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Angels vs. Chicago | WHITE SOX REPORT

Garland Concerned With Layoff

October 14, 2005|Steve Henson | Times Staff Writer

Most people who take two weeks off work are better for the break, coming back refreshed and ready. Jon Garland isn't so sure.

The Chicago White Sox right-hander last pitched Oct. 1 in a regular-season game against Cleveland. He wasn't needed during a sweep of the Boston Red Sox in the American League division series.

"Hopefully it doesn't make me too strong," he said. "With me it seems sometimes my sinker is better when I'm tired. A long layoff and not being on the mound takes away from the movement of the ball."

Manager Ozzie Guillen has the same concerns. In fact he has given a lot of thought to Garland's long layoff.

"It's one of the biggest reasons we moved him from Game 4 to Game 3, because I don't want him to have another day off," Guillen said. "I think about it a lot. This kid, he might be a little rough."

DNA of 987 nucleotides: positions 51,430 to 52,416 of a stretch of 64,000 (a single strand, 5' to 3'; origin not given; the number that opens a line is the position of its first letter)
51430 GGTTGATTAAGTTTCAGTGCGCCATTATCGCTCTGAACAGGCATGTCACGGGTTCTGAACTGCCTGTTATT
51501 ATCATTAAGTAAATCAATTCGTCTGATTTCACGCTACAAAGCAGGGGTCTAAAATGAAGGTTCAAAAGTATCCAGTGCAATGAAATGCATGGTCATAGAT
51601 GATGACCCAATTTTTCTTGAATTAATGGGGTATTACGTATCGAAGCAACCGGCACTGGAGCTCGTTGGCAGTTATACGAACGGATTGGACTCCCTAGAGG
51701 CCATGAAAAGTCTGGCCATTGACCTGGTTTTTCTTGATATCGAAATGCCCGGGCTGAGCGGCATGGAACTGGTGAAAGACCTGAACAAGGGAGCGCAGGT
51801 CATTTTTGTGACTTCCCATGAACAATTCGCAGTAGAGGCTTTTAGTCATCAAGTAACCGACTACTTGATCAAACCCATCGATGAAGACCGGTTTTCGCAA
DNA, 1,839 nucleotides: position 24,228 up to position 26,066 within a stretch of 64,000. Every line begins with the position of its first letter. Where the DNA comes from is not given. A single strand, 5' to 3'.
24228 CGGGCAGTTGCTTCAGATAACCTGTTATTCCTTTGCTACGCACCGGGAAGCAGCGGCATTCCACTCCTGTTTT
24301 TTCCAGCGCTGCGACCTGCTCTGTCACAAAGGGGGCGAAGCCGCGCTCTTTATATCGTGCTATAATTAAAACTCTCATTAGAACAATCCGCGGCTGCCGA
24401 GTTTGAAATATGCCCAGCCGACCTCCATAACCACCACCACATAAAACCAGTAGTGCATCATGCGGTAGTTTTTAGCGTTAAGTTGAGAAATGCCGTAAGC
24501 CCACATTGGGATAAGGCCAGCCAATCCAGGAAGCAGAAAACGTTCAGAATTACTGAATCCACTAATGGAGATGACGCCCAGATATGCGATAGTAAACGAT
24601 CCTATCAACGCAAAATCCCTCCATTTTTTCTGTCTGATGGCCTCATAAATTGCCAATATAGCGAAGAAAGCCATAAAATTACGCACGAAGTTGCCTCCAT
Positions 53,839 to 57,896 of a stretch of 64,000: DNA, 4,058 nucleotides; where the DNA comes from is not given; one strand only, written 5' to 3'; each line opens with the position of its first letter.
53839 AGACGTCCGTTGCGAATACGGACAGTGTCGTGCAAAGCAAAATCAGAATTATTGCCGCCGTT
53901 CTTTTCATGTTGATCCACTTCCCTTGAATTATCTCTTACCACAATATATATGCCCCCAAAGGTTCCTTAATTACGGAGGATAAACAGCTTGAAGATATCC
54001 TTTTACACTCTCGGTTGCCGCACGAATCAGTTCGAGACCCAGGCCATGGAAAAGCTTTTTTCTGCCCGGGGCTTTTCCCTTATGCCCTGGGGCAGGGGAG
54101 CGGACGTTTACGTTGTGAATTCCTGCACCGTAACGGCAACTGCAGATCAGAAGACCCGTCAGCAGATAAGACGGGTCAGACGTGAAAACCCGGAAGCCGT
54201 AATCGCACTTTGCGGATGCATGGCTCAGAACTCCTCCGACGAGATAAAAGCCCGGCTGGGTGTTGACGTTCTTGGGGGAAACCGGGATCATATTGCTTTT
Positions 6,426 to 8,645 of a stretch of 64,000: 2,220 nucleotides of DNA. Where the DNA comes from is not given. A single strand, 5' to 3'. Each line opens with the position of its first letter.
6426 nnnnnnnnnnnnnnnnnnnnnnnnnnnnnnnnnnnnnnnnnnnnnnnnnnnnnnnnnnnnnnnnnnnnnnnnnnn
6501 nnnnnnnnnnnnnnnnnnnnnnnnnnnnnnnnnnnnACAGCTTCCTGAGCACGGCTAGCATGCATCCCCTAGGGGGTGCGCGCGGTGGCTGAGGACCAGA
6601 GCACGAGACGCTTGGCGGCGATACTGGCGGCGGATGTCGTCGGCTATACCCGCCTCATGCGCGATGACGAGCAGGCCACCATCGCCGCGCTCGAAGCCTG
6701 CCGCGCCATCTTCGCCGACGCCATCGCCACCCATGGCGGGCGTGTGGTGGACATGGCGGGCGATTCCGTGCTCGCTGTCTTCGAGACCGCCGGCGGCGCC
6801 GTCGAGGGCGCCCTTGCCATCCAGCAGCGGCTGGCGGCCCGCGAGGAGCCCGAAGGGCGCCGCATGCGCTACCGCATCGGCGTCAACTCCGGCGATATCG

Garland, 26, had a breakout season, going 18-10 and making the All-Star team for the first time in his six seasons. But he won only one of his last nine starts and was shelled by the Angels on Sept. 10, giving up seven earned runs in six innings.

The Angels also beat him May 23, ending his career-high 10-game winning streak that stretched over two seasons. Garland grew up in Granada Hills, but there is nothing special to him about pitching close to home.

"I just want to pitch, I don't care where it's at," he said. "I've just been real anxious to get on the mound."


White Sox rookie Bobby Jenks has gone from huge disappointment to potential embarrassment.

For the Angels.

They gave up on the right-hander with the 100-mph fastball after the 2004 season, his fifth with the Angels. Less than a year later he is the White Sox closer, thrust into the role Sept. 20 by Guillen because Dustin Hermanson has been bothered by a sore back. Jenks saved two games against the Red Sox in the ALDS.

Jenks was beset by problems of many stripes -- arm, weight and personal -- with the Angels. He spent four seasons in the double-A Texas League, creating the impression he wasn't improving. He said that wasn't the case.

"I had lots of ups and downs," he said. "But for the first two years [in double-A], I was the youngest guy on the team. I always felt that when I got everything together, I'd be here."

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